Similar to the Event Hubs, Azure Blob Storage supports capabilities that are applied at multiple
layers of this architecture. Files stored in Blob Storage can be consumed as either an incoming
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stream based off static data, or as reference data that will leveraged in the stream processing
engine to perform joins against the incoming event stream on the fly. Additionally, Blob Storage
can be used as the target location for the output data stream. Additional detail for the stream
output scenario is described in a later section this document. The following diagram illustrates
the input data integration with the Azure Stream Analytics engine.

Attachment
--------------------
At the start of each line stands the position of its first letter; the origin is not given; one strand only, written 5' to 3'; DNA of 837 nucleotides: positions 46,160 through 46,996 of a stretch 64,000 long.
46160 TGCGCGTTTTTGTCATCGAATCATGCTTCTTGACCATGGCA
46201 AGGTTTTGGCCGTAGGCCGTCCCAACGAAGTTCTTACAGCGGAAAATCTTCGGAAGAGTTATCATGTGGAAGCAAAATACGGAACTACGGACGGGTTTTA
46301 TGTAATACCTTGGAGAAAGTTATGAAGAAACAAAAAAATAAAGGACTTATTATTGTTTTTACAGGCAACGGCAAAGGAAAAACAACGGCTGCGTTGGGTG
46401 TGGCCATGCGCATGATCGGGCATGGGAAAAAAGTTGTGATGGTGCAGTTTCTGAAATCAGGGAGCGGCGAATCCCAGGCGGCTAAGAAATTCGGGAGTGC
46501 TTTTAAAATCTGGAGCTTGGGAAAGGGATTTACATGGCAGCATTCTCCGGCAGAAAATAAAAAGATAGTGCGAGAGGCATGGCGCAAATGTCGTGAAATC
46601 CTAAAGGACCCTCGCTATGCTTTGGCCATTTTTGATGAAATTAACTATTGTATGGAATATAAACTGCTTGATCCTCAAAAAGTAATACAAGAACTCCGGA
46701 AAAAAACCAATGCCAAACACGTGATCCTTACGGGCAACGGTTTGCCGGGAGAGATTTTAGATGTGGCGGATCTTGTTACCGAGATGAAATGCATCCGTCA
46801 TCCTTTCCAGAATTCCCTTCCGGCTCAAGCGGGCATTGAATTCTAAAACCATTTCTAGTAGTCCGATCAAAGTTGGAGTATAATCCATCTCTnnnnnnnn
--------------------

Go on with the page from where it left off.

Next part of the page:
Blob Storage
(Existing File to Stream)
Files Containing
Consolidated Historical Events
File
Stream Analytics
Event Stream Output
File
Blob Storage
(Reference Data)
Files Containing
Lookup Data
Figure 8: Applying Blob Storage as both event stream input and reference data input
Typical reference data may include geographic attributes such as country / state / city that
might be joined in an incoming location identifier, or perhaps equipment part attributes that
could be joined to a unique incoming part identifier. It is quite rare that all data required for
real-time analytics is contained within the actual incoming stream as applications deployed to
devices or sensors are generally built to be very lightweight and intentionally designed to
produce minimal network traffic.
Reference data is typically quite static and will tend to be updated on a fixed schedule. One way